Crude Oil

Oil Price Fundamental Daily Forecast – Crude Spikes Higher Amid Hurricane Fears

U.S. West Texas Intermediate and international-benchmark Brent crude oil futures spiked to a new high for the year after a developing hurricane in the Gulf of Mexico caused the evacuation of two Gulf of Mexico oil platforms, disrupting supply operations.

At 1200 GMT, October WTI crude oil is trading $71.13, up $1.33 or +1.91% and November Brent crude oil is at $79.31, up $1.67 or +2.15%.

According to reports, Anadarko Petroleum had evacuated and shutdown production at two oil platforms in the Gulf of Mexico amid reports that tropical storm Gordon had strengthened into a hurricane, and is expected to make landfall in a couple of days.

Forecast

At the start of the week after the long U.S. holiday week-end, crude oil was already being underpinned by supply issues after global markets had tightened throughout the month of August. With investors anticipating less supply from Iran due to upcoming U.S. sanctions, and Libya and Venezuela producing far-less than expected, the markets remain vulnerable to unexpected supply disruptions.

Current conditions have put Brent crude oil just a tad under the psychological $80 level. Given the current upside momentum, this price level could easily be achieved later today especially if additional U.S. Gulf oil operations are shutdown once the hurricane’s path and strength are determined.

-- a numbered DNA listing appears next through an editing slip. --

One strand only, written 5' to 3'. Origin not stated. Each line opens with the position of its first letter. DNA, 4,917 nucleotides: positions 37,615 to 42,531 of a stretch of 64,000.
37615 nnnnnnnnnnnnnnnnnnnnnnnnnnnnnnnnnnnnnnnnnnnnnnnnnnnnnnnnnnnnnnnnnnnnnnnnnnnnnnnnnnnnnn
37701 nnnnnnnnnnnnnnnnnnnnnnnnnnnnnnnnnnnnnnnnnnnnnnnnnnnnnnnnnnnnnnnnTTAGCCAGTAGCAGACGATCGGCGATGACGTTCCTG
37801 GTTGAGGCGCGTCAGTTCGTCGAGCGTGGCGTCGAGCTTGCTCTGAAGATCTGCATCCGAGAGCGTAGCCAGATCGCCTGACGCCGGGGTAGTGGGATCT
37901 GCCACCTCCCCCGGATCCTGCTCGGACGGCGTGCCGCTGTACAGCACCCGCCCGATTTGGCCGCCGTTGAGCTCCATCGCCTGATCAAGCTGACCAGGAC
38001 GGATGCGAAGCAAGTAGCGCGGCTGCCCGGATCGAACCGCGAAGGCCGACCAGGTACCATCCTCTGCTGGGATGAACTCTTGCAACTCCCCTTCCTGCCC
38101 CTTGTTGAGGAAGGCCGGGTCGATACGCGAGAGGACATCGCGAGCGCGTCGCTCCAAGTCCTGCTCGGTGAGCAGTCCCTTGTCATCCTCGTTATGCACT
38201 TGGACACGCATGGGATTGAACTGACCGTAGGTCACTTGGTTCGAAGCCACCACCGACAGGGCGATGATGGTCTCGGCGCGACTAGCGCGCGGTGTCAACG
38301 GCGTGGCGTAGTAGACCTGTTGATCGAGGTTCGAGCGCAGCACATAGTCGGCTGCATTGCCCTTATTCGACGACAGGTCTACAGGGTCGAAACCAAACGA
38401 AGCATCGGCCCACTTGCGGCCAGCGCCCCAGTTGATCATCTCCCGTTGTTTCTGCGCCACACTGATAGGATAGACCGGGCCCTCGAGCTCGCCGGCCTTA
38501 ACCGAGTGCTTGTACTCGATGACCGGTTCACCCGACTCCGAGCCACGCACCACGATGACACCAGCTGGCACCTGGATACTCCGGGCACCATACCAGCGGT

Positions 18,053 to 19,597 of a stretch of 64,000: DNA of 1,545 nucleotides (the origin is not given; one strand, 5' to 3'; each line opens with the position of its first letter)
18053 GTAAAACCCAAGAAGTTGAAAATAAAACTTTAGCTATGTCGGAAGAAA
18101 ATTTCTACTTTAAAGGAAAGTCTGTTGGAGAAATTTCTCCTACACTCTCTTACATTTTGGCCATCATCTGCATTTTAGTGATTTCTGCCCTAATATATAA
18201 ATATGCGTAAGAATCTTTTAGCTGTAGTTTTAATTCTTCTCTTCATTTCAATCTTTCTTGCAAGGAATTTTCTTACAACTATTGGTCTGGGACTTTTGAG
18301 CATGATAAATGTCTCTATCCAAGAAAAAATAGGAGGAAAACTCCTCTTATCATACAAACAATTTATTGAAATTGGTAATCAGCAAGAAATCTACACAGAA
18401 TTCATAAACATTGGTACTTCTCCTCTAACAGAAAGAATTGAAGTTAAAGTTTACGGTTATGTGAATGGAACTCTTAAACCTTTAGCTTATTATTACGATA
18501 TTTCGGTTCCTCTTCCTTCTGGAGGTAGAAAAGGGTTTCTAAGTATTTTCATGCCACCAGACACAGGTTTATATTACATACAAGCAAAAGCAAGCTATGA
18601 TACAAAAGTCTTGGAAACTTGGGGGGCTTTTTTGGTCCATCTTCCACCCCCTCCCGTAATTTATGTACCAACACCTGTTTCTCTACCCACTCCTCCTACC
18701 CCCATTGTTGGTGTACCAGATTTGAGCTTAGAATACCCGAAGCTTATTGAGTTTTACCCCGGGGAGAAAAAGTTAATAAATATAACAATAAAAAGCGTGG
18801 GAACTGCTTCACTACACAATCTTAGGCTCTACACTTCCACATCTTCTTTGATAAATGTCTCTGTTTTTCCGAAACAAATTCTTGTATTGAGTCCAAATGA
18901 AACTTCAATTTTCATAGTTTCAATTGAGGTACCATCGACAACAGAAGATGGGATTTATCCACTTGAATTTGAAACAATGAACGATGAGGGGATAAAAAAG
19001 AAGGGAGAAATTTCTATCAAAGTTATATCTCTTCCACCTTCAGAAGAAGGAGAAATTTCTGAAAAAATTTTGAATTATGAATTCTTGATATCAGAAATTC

The hedge funds are long the market and are likely to add to their positions as the list of bullish headlines keeps getting longer. Additional help is coming from aggressive speculators playing the hurricane scare.

According to Barclays bank, worries over supply issues are becoming more evident. “U.S. producers are resisting temptation and exercising capital discipline, OPEC and Russia have convinced market participants they are managing the supply of over half of global production, the U.S. is using sanctions more actively, and several key OPEC producers are at risk of being failed states.”

BNP Paribas says, “Crude oil export losses from Iran due to U.S. sanctions, production decline in Venezuela and episodic outages in Libya are unlikely to be offset entirely by corresponding rises in OPEC production.”

We’re looking for the bullish tone to continue throughout the session and perhaps for the next several days. The usual supply/demand issues are underpinning the market and controlling the main up trend. Speculators, reacting to the hurricane news are triggering the spike in prices.

The hurricane news is expected to cause volatility and a possible two-sided trade as we learn more about its strength and direction, however, the issues over reduced supply should continue to support higher prices even if the hurricane premium disappears.

Published by

James Hyerczyk

James A. Hyerczyk has worked as a fundamental and technical financial market analyst since 1982. His technical work features the pattern, price and time analysis techniques of W.D. Gann.